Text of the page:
Cryptocurrency is no longer an unknown asset class in the financial ecosystem, but its increasing correlation with the stock market is undermining its role as an “investment hedge” for Bitcoin (BTC) and other cryptocurrencies, according to a new study by the International Monetary Fund (IMF). ).
The blog post accompanying the survey highlights new risks associated with the growing relationship between digital assets and financial markets. An article written by Tobias Adrian, director of the IMF’s Money and Capital Markets Department, and economist Tara Ayer and deputy research assistant Mahwash Qureshi, argue that the increased correlation between cryptocurrencies and stocks “limits the benefits of perceived risk diversification and increases contagion risks in financial markets.”
“Crypto assets like bitcoin have gone from being an unknown asset class with few users to being an integral part of the digital asset revolution,” the article says, adding that the transition is fraught with concerns about financial stability.
The authors note that before the pandemic, when BTC and Ether (ETH) were rarely correlated with major stock indices, the authors agreed that cryptocurrencies help diversify risks for investors by acting as a hedge against fluctuations in other asset classes. “But that all changed after the central bank’s extraordinary response to the crisis in early 2020,” the authors wrote, adding that cryptocurrencies and stocks went hand in hand with investors’ growing appetite for risk.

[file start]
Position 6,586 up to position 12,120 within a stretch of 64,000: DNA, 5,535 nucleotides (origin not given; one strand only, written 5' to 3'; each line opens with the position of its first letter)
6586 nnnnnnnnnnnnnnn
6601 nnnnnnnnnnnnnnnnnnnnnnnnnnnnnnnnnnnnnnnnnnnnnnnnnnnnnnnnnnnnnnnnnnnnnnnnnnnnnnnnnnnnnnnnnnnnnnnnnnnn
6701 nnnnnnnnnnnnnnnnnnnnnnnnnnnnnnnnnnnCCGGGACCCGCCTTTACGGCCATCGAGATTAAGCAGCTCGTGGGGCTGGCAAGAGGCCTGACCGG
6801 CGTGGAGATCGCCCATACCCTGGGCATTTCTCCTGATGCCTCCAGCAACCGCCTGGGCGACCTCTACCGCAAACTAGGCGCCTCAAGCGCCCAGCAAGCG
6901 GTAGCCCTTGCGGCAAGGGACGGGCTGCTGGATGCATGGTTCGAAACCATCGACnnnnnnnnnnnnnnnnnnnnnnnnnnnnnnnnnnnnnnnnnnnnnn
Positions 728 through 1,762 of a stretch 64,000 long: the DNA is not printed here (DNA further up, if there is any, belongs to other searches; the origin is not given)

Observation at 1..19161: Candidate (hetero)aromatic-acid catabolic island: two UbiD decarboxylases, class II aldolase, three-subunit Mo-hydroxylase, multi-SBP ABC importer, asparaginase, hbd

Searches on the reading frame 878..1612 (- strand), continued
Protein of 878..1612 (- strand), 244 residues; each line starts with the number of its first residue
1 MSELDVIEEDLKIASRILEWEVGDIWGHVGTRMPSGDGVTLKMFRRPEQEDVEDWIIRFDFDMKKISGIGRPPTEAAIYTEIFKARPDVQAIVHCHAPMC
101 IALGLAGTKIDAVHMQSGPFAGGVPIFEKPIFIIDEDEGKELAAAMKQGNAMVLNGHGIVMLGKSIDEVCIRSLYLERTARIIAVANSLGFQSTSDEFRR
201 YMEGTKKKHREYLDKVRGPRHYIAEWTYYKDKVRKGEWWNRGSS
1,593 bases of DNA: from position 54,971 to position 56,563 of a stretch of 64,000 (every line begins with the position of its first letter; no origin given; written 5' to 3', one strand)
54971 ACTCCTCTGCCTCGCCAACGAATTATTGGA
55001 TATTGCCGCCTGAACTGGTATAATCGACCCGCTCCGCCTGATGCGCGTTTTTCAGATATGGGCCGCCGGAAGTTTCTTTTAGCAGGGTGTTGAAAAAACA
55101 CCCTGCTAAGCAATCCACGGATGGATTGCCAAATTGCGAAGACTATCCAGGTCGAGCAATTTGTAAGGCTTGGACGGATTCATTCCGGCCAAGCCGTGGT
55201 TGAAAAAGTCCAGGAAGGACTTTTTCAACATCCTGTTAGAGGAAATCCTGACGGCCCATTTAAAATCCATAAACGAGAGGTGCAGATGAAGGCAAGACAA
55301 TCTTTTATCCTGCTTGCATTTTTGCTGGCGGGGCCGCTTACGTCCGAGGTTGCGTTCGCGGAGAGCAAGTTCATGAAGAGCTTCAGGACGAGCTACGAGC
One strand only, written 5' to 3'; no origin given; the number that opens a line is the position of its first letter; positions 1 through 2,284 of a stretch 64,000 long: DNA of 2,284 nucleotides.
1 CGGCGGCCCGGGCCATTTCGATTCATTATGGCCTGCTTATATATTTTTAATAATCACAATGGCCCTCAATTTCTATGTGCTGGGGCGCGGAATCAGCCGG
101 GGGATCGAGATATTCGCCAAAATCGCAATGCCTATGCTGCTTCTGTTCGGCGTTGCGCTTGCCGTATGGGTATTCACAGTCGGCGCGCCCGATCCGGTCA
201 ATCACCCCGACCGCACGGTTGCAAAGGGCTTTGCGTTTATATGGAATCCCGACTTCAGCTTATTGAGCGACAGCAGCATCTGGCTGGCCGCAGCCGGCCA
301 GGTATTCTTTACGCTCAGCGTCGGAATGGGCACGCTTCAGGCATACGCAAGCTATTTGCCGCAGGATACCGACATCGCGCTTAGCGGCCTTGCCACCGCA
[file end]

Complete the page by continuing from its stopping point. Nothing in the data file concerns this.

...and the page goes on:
The 60-day correlation coefficient between Bitcoin and the S&P 500. Source: International Monetary Fund.
The correlation coefficient between BTC and the S&P 500 jumped 3600% and fell from 0.01 to 0.36 after April 2020. This means that since the start of the coronavirus pandemic, the two asset classes have been closer together in an up and down movement.
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According to IMF experts, with a stronger relationship, there is a greater risk to bitcoin. The growing connection between the cryptocurrency and stock markets will allow the transmission of shocks that can destabilize financial markets. The authors note that cryptocurrencies are no longer on the fringes of the financial system, and summarize the following:
“Given its relatively high volatility and valuation, its increased co-op movement could soon pose a risk to financial stability, especially in countries where crypto is prevalent.”
The experts also called for the creation of a coordinated global regulatory framework “to guide national regulation and oversight and mitigate risks to financial stability associated with the cryptocurrency ecosystem.”
Last month, Gita Gopinath, chief economist at the International Monetary Fund, issued a similar call for global crypto policy. She said that if countries ban cryptocurrencies, they will have no control over foreign exchanges that are not subject to the rules of their own country.